We must hold the media responsible for amplifying government anti-immigrant rhetoric
As we plunge into the worst recession of a lifetime and cases of Covid-19 in the UK start to rise again, the renewed focus on channel crossings is a calculated distraction.
12 Aug 2020
What would you do if the people you grew up with, including family members, were all murdered in a brutal civil war that started nine years ago? What would you do if the country you lived in was so corrupt and economically deprived, it was impossible to seek opportunities or have a meaningful existence? What would you do if you belonged to a group of people that was being openly persecuted in your own country?
These are the questions the BBC and Sky News should have been asking when covering the horrific ordeals people go through when trying to seek a better, safer life in our country. They should have questioned what makes someone risk their life by giving human traffickers huge sums of money, just to get across the channel in an overcrowded rubber dinghy. They should have asked why the process of seeking asylum in the UK was so impossible that people are driven to this dehumanising level of desperation. They should have asked what the Home Office was doing to help these people.
Instead, two of our biggest news organisations sent out reporters and entire production teams in large yachts, to film “news segments” comprised of harassing desperate and vulnerable people in overcrowded plastic boats. One of the reporters watched as the boat he came near was capsizing and did nothing about it. The other patronisingly shouted “Hello, are you ok?” to a petrified group from Iran, giving them a thumbs up. Considering 75 per cent of the British population consumes its news via television, it’s even more crucial for broadcast journalism to ensure ethical reporting.
“We have become so desensitised to the suffering of Black and brown bodies, broadcasters are voyeuristically filming migrants instead of trying to help them reach the shore safely”
Our society has normalised anti-immigrant rhetoric so much that we live in a culture where we think it’s okay to film vulnerable people like they’re animals in a zoo. We have become so desensitised to the suffering of Black and brown bodies, broadcasters are voyeuristically filming migrants instead of trying to help them reach the shore safely. It’s certainly a new low, but the institutionalised xenophobia of the British media has been calcifying over a long period of time and we must hold it responsible for the Faragification of the news cycle. If we don’t, more people will die.
There are no “two-sides” when it comes to human rights issues – there is no “unbiased” reporting. Our media has dreamt up this idea that you can talk about nuanced, complicated issues in an impartial way, but since when was watching people drowning in a boat and doing nothing about it impartial? The “devil’s advocate” framing on immigration issues has created the idea that we can somehow debate away the very real issues faced by refugees and asylum seekers and act like they’re not our problem. It is responsible for this toxic environment. As public trust in the media deteriorates, news organisations have been chasing this idea that it could be won back by widening the Overton window on anti-immigrant rhetoric.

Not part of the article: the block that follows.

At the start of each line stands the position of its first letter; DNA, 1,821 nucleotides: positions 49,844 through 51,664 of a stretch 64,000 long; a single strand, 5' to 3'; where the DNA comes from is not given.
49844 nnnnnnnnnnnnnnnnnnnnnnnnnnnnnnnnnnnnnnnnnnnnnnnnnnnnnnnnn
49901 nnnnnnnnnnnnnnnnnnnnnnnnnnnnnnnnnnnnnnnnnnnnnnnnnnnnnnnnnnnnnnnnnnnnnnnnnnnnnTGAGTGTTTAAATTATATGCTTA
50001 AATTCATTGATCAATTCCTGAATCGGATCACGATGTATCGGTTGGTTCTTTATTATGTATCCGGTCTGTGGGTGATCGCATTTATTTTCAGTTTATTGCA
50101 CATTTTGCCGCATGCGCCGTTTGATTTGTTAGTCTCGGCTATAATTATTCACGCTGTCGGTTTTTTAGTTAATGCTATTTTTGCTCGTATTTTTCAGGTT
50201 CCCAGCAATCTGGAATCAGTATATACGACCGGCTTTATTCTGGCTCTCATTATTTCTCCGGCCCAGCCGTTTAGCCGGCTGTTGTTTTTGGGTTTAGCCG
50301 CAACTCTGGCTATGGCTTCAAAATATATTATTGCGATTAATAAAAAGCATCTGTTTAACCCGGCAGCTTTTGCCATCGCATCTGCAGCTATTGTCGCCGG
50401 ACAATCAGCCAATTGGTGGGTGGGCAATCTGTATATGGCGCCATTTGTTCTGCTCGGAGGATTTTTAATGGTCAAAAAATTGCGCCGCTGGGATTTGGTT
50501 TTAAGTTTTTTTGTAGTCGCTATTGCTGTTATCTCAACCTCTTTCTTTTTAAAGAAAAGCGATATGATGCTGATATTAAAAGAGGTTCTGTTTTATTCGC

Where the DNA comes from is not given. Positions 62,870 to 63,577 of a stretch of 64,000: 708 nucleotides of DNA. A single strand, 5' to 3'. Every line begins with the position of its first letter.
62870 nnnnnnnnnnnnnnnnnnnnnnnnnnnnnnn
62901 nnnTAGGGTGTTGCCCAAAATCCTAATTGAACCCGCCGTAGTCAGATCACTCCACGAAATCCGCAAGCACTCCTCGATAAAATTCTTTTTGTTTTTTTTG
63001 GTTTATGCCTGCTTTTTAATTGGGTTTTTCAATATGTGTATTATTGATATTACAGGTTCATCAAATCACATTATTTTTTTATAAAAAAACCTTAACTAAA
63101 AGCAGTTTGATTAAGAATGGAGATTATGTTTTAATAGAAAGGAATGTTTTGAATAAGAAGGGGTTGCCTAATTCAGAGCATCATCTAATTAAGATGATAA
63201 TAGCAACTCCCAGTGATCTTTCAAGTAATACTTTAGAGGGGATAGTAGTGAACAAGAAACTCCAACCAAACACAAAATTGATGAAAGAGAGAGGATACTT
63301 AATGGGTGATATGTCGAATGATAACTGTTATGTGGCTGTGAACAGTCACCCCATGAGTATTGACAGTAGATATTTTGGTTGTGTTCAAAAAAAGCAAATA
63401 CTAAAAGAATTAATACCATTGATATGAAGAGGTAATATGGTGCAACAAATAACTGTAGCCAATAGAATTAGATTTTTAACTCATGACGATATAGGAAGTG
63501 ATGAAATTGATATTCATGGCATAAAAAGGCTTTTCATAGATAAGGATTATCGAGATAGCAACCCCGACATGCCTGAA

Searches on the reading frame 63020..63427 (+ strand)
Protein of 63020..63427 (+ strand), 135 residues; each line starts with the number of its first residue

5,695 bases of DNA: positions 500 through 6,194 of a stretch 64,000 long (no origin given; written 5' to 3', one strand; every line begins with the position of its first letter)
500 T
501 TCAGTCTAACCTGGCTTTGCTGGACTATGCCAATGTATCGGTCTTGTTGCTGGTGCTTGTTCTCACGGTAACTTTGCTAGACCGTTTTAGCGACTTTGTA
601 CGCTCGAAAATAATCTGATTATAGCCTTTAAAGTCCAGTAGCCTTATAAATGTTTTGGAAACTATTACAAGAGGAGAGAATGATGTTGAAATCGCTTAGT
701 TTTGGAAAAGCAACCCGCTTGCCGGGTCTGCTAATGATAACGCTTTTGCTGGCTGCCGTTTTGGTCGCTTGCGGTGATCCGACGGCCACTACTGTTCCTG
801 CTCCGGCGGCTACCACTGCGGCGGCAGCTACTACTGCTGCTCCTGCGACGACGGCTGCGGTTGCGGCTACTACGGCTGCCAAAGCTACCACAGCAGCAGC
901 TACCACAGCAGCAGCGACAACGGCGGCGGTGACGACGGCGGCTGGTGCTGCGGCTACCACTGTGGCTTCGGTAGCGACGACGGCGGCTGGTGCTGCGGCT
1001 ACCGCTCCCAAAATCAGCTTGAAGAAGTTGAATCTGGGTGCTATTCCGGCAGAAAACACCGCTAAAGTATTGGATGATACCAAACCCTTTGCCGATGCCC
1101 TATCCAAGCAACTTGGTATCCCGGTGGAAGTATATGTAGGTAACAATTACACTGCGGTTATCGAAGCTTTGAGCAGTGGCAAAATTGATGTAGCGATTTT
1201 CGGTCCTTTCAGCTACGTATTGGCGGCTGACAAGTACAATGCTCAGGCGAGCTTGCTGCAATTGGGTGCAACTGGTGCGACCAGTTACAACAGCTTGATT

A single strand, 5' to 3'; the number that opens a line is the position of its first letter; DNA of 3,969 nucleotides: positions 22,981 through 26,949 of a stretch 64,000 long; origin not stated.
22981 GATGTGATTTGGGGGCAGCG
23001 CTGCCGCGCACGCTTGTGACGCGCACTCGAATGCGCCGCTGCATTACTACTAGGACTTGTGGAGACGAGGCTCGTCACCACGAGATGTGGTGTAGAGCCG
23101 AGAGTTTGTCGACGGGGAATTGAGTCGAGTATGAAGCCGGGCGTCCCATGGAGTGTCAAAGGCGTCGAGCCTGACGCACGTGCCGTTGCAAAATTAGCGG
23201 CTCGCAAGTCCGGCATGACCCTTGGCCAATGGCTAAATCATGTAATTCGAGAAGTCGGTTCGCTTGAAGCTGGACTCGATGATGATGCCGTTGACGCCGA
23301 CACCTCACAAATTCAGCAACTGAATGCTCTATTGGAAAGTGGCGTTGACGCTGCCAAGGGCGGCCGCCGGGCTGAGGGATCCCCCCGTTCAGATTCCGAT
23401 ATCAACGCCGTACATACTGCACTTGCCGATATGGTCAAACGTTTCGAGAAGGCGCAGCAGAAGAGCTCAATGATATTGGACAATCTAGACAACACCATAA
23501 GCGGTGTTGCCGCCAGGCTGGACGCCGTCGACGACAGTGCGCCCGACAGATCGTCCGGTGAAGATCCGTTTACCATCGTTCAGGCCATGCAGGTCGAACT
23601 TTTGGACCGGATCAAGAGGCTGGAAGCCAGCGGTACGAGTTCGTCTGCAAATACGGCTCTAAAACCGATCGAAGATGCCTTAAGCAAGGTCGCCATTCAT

Instead of holding the Home Office accountable for the hostile environment it has created in the past decade,reporters are feeding into and amplifying the government line that a few hundred people are somehow the UK’s biggest crisis in the face of a deadly pandemic, as well as a catastrophic recession. They’re also feeding into the wider idea of the UK cutting itself off from the rest of the world after Brexit, as though it has innocently played no historical part in creating war-zones in regions all across the world in the first place. But even if that was the case, where has our humanity gone? What happened to “loving thy neighbour?”
“Our media has dreamt up this idea that you can talk about nuanced, complicated issues in an impartial way, but since when was watching people drowning in a boat and doing nothing about it impartial?”
It’s not “journalism” to capitalise on misery. None of this is “just part of a job”. How many people signed these news segments off? Every single action that led to this horror show was an active choice – an inhumane one. No amount of money pledged for diversity and inclusion can erase the fact our society is institutionally xenophobic to its core. If newsrooms really cared about fair representation of people who feel marginalised, this kind of reporting would have never happened in the first place. How have we sunk so low that one of the only outlets holding the government to account is an ice cream company? Our Home Secretary is more upset at Ben & Jerry’s tweeting “Hey @PritiPatel, we think the real crisis is our lack of humanity for people fleeing war, climate change and torture”, than the terrifying plight of refugees.
Journalists don’t have to buy into any of the xenophobic ideas that have been brainwashing us over time. They have the responsibility to unlearn them and focus on the facts instead. They have to hold powers accountable. It’s down to reporters to be sensitive and mindful when it comes to storytelling and it’s down to newsrooms to give ethics training. When the levels of empathy are this low, it’s terrifying to think how all the other strands of news reporting are being affected. Unless we address the xenophobia festering in these spaces, more innocent people will die as a result.